If you’re considering getting a Cocker Spaniel, or have recently got one, you’re probably wondering how big they will eventually get. What do you need to know when looking after them? How much space do they need? Are there differences between the American and English Cocker Spaniel breeds? Here we’ll provide you with everything you need to know about the potential size of your Cocker Spaniel.
So, how big do Cocker Spaniels get? American Cocker Spaniels typically reach between 14-15 inches in height, weighing between 20-30 pounds, on average. English Cocker spaniels on the other hand are often slightly larger, typically reaching between 14 and 17 inches in height and 26 to 32 pounds in weight. Males are generally larger in the breeds.
Either way, Cocker Spaniels are considered to be medium-sized dogs.
But there are important differences between American vs. English Cocker Spaniels, as we shall explore below.
And in reality, if you landed here today, you may be considering either or both breeds.
That’s right; they are established and considered separate breeds.
So take note of that (if you were unaware already).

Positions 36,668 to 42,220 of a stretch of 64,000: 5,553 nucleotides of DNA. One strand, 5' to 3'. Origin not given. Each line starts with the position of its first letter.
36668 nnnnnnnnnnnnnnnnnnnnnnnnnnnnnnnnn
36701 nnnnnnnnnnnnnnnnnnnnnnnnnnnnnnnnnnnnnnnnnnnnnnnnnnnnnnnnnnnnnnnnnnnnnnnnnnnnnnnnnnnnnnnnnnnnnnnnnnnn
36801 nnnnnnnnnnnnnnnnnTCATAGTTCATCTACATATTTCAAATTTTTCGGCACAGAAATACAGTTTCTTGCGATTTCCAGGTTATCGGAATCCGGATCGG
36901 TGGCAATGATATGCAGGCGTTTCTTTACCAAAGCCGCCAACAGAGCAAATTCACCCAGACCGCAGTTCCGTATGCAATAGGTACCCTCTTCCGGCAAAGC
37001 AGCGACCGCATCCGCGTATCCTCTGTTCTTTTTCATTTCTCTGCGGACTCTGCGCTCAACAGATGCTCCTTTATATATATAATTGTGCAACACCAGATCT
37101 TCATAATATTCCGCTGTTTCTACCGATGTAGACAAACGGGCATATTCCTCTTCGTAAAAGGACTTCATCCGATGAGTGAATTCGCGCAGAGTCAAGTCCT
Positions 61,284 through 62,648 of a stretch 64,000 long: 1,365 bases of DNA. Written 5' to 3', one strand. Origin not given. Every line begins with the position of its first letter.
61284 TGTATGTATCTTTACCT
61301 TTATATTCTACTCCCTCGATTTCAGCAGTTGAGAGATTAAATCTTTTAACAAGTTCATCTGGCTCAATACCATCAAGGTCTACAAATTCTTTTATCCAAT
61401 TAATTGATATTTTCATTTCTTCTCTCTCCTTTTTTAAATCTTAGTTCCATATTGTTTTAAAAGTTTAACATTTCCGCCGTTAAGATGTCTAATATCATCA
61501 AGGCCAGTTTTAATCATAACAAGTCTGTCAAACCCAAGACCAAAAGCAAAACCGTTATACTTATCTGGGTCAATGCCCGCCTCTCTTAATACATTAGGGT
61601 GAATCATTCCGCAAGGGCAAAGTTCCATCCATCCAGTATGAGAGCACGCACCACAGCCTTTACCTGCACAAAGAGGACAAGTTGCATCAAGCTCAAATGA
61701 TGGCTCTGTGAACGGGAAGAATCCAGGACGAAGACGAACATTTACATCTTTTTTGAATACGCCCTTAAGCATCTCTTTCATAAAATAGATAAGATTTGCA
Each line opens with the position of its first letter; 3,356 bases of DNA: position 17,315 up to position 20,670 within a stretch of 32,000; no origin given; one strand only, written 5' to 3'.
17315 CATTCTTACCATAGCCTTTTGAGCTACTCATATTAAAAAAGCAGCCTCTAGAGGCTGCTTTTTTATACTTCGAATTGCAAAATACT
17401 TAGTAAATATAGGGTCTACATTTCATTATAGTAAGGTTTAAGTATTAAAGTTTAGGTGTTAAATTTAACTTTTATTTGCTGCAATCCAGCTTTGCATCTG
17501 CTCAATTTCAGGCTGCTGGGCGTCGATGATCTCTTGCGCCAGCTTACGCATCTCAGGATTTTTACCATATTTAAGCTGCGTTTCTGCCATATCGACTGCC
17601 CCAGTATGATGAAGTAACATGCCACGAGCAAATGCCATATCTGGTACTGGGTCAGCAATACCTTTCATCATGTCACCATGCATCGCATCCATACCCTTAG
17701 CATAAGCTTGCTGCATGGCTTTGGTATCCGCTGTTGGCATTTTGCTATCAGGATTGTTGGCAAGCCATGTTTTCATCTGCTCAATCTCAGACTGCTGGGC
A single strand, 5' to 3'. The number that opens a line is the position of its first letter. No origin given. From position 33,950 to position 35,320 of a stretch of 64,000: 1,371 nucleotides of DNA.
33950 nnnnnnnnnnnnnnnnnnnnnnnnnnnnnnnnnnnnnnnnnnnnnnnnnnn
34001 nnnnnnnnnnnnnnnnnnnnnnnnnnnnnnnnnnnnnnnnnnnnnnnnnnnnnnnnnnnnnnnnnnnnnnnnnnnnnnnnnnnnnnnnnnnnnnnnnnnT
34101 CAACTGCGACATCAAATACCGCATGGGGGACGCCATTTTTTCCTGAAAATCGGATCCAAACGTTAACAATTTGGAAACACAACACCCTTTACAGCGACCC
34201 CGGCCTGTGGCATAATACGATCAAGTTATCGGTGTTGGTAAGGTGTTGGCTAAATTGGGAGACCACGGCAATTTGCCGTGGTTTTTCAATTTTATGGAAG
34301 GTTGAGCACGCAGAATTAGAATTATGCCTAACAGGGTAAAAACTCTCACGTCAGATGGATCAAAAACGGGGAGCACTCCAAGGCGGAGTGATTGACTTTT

Nevertheless, let us explore what you can expect from either breed in all things relating to size!
- 1 American vs English Cocker Spaniel Size Differences
- 2 At What Age Is A Cocker Spaniel Full Grown?
- 3 What Do Cocker Spaniels Look Like Once Fully Grown?
- 4 Do Cocker Spaniels Need A Lot Of Space?
- 5 How Can You Tell How Big Your Cocker Spaniel Will Be?
- 6 Other Factors That Affect The Size Of Your Cocker Spaniel
- 7 Finally
American vs English Cocker Spaniel Size Differences
Their Overall Size
The most significant difference between American and English Cocker Spaniels is their overall size.
American Cocker Spaniels are shorter and weigh less than their English counterparts.
Another difference between American and English Cocker Spaniels is the size and shape of their heads and muzzles.
An American Cocker Spaniel usually has a round head with a broad, square muzzle, whereas an English Cocker Spaniel will have a longer and narrower head.
The eyes of an English Cocker Spaniel are set more towards the sides of their (longer) muzzles.
American Cocker Spaniel’s eyes are larger and are placed more towards the front of their faces.
There’s also a difference in the size of their ears. The American Cocker Spaniel has shorter ears than the English Cocker Spaniel.
Although both breeds require daily brushing, such long fur requires more maintenance than the shorter and silkier coat of an English Cocker Spaniel.